MTPR

SB-305

Voting booths at the Missoula Library.
Josh Burnham

What’s known as the mail-in ballot bill, to give counties the option of running the upcoming special election without physical polling places, is now dead after a vote today in the state House of Representatives.

Supporters of Senate Bill 305 tried to blast the legislation onto the House floor after it failed to move out of committee earlier this week.

Montana Capitol in Helena.
William Marcus / Montana Public Radio

A mail-in ballot bill that could impact how Montanan's select their next congressman, is likely dead after a party line vote Wednesday morning.

Democrats forced a vote on the bill in a House committee hearing, a move that blindsided some Republicans, who criticize the minority party’s tactics.

Carole Mackin, a taxpayer from Helena, is escorted out of a hearing room at the Montana Capitol by a sergeant-at-arms Thursday, March 23 after she refused to stop her testimony in support of Senate Bill 305, which would allow mail ballot elections.
Freddy Monares - UM Legislative News Service

A bill intended to save counties hundreds of thousands of dollars in the upcoming special election for Montana's vacant U.S. House seat brought heated testimony and debate Thursday in the Capitol.

Senate Bill 305 would allow counties the option of running the May 25 election entirely through mail-in-ballots. Great Falls Republican Senator Steve Fitzpatrick introduced his bill to the House Judiciary Committee:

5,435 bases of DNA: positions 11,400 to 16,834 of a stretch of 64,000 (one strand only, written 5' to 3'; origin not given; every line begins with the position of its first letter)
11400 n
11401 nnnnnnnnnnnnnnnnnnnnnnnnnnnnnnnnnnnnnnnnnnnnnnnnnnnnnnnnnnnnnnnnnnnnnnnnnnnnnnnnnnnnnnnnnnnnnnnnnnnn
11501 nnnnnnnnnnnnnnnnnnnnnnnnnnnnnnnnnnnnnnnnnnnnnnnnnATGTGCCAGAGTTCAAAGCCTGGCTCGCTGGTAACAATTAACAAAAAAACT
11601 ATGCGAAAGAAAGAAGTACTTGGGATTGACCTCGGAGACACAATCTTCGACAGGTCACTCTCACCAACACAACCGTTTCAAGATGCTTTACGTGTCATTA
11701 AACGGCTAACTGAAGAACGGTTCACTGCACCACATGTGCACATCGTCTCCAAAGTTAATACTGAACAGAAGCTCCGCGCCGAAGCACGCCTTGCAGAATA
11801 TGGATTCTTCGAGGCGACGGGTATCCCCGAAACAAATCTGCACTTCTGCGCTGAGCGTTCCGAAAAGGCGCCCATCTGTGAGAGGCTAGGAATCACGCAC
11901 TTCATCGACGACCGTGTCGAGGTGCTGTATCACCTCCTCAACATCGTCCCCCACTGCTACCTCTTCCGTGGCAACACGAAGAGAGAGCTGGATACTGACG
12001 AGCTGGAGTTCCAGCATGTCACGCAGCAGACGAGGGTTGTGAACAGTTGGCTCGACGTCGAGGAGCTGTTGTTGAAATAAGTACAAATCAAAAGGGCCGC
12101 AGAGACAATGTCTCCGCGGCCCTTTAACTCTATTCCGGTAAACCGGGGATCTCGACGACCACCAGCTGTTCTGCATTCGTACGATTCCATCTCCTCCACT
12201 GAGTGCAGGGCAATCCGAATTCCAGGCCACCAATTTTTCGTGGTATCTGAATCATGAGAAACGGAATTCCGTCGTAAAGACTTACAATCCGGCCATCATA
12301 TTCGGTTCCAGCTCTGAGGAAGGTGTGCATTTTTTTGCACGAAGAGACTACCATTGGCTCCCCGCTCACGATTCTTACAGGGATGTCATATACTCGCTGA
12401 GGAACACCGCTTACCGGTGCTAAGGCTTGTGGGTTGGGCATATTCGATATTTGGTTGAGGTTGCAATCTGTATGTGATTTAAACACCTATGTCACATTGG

Voters in Clinton, MT cast ballots during the 2016 elections.
Rebekah Welch

A bill designed to save county governments half a million dollars or more is facing a time crunch in the state legislature. It would allow them to conduct mail-in only balloting. If it’s going to have any impact on how voters select the state’s next U.S. congressman, it must pass out of what one lawmaker is calling a kill committee.

Election sign in a Montana polling place
Josh Burnham

In less than three months, counties across the state will hold a special election to select a replacement for Montana’s now vacant U.S. House Seat.

After Ryan Zinke was confirmed as Interior secretary in the Trump administration Wednesday, Governor Steve Bullock called a special election on May 25 — 85 days away. County election officials expect that election to cost about $2 million, split among Montana’s 56 counties. And most counties haven't planned or budgeted for that.

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